San Francisco native Arthur Dong’s film career began with Public (1970), an animated Super-8 film shot on his bedroom floor. Based on a poem written by Dong, Public tells the story of a child’s response to oppressive societal norms and the culture of violence surrounding him. The five-minute film earned first prize at the California High School Film Festival and was the young filmmaker’s first introduction to the power of film as a tool for progressive change. In his award-winning films since then, Dong has continued to combine the art of the visual medium with an investigation of social issues.
As a film student at San Francisco State University, Dong produced Sewing Woman (1982), a documentary about his mother’s immigration to American from China. The film went on to receive an Academy Award® nomination, and instead of signing with a distributor, Dong started his own company, DeepFocus Productions, Inc, which continues to develop, produce, and distribute his work. In 1984, Dong was selected a Directing Fellow to attend the American Film Institute’s Center for Advanced Film Studies. Lotus (1987), a half-hour drama about the foot-binding of Chinese women, was produced with the support of a production grant from the American Film Institute’s Independent Filmmakers Program.
Dong followed-up with Forbidden City, U.S.A. (1989), a documentary on Chinese American nightclubs in 1940s San Francisco. He then produced thirteen documentaries for the Los Angeles PBS program on KCET-TV, Life & Times (1991-1992). For PBS’s first national series on the gay and lesbian issues, The Question of Equality, Dong directed the premiere episode, Out Rage '69 (1995), which explored the New York City Stonewall Riots, an event many historians cite as the catalyst for the modern gay and lesbian civil rights movement.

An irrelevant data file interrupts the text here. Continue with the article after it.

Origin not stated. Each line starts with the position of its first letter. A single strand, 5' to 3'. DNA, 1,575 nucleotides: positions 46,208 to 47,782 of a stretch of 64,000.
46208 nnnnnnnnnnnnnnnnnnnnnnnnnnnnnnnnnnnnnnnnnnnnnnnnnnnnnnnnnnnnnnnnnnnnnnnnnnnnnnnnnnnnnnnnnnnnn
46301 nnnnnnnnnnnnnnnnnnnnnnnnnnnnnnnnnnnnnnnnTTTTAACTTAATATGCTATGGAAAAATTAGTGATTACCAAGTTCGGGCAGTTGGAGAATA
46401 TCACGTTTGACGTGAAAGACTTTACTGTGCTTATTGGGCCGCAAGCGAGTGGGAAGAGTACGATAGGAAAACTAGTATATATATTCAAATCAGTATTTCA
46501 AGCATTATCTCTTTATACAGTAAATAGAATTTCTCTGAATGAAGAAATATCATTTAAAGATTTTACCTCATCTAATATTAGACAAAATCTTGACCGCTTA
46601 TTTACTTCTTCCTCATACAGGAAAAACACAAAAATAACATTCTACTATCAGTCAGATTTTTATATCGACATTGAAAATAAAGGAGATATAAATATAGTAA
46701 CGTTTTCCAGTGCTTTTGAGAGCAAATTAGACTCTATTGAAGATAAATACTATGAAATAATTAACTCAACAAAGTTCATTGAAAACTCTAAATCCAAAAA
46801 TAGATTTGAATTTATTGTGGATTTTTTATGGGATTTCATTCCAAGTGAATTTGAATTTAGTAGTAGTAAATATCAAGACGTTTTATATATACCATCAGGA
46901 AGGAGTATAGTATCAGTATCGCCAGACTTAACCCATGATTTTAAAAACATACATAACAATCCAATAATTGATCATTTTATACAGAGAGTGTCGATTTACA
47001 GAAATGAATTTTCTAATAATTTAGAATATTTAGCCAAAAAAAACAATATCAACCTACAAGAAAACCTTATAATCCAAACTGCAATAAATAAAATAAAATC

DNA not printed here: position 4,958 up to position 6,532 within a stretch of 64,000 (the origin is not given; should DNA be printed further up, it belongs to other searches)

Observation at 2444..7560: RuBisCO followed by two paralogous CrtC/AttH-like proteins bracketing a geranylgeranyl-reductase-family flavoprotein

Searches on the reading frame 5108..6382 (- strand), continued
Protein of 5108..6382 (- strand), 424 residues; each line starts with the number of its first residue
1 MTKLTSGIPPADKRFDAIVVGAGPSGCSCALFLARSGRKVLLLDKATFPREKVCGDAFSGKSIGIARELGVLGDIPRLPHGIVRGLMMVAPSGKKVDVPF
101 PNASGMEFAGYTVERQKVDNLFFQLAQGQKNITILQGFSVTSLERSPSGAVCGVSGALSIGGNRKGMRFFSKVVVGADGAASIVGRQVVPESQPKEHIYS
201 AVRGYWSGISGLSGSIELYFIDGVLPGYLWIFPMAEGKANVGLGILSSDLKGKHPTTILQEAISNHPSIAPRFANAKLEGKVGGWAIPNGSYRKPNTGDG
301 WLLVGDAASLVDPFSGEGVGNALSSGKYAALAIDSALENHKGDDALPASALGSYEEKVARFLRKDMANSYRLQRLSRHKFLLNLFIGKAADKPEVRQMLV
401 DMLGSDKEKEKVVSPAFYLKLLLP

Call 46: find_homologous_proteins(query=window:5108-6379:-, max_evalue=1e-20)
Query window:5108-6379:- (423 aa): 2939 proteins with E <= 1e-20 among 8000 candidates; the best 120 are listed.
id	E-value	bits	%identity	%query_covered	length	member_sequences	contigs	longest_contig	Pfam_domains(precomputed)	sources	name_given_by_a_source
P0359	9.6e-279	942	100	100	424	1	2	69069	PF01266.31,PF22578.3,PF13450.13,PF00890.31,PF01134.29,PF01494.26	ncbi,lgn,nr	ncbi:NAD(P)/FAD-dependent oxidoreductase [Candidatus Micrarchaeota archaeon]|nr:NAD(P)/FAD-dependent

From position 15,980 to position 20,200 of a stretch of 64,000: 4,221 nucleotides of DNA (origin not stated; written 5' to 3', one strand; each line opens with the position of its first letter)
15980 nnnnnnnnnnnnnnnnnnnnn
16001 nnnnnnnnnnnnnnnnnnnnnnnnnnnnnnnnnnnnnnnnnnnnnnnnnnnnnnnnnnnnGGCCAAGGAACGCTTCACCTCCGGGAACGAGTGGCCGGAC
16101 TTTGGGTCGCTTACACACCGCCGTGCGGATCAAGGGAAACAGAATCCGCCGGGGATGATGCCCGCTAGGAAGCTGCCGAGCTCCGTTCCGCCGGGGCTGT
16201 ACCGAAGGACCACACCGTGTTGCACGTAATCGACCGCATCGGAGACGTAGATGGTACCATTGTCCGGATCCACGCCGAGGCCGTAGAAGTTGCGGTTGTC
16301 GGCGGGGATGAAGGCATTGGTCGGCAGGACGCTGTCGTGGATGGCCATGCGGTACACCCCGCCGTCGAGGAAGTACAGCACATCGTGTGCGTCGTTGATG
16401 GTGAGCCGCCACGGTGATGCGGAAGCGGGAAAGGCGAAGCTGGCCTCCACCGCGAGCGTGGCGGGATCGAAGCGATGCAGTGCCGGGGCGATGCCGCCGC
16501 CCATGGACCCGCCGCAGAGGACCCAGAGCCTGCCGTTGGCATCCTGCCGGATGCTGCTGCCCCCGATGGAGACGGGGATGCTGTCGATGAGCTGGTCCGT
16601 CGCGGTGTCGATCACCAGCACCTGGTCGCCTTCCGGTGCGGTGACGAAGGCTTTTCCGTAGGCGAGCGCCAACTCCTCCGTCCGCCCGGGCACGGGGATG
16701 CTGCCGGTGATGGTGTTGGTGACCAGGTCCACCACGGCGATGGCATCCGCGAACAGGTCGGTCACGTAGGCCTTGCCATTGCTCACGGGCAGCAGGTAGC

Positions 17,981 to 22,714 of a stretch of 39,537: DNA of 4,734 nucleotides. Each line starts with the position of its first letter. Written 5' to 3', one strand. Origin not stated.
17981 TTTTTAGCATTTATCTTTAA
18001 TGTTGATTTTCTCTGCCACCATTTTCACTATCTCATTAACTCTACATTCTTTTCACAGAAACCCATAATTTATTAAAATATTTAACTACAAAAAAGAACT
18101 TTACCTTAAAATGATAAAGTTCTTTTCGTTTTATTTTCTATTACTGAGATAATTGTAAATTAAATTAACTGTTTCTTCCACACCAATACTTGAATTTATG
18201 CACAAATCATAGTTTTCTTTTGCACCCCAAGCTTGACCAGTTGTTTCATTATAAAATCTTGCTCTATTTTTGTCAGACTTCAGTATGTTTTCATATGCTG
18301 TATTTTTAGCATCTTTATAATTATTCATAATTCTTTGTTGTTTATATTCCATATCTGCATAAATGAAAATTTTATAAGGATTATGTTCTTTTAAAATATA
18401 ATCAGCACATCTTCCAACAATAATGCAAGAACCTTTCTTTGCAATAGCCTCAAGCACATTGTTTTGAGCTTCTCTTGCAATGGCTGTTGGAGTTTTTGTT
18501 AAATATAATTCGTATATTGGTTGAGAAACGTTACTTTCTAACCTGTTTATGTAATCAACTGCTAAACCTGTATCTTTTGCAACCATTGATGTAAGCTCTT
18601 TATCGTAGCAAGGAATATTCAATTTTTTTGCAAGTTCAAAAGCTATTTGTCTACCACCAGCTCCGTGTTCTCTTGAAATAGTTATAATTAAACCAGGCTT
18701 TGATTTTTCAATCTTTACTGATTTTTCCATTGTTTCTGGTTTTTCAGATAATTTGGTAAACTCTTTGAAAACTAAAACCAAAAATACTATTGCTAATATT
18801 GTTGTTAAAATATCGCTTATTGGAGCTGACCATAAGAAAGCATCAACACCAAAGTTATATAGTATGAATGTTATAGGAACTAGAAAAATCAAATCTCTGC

“Stories from the War on Homosexuality,” Dong’s first DVD collection, puts together his trilogy of films covering the challenges and conflicts over gay issues. It includes Family Fundamentals (2002), a look at America’s culture wars over homosexuality as experienced by three conservative Christian families with gay children, Licensed to Kill (1997), a study of murderers who killed gay men, and Coming Out Under Fire (1994), an examination of the World War II origins of the military’s policies governing gay and lesbian service members.
Dong’s latest feature, Hollywood Chinese (2007), is a visual and cultural history of the Chinese in American feature films. He explains, “With Hollywood Chinese, I take a lifelong affection for film and combine it with a quest to understand the complexities of cinema. It’s my journey into the world of Hollywood moviemaking, to discover how stories and images of the Chinese ft within an entertainment industry that mixes art with commerce, a universal art form that affects the way we see ourselves and each other.”
In addition to an Oscar® nomination, Dong has earned a George Foster Peabody Award, three Sundance Film Festival awards, the Berlin Film Festival’s Teddy Award, and five Emmy nominations. His numerous awards for public service include the Asian American Media Award from Asian CineVision, the Historian Award from the Chinese Historical Society of America, two consecutive GLAAD Media Awards (Gay and Lesbian Alliance Against Defamation), and the OUT 100 Award from OUT magazine, which was presented to Dong "for waging a one-man anti-violence project with his documentary on convicted murderers of homosexuals, Licensed to Kill. Indeed, “for his continued success in the challenging arena of independent documentary filmmaking and his longstanding commitment to social justice,” San Francisco State University named Dong its 2007 Alumnus of the Year.
Dong’s feature-length documentaries have been theatrically distributed throughout America and his films have and continue to be featured in hundreds of festivals worldwide. In addition to domestic broadcasts on PBS and the Sundance Chann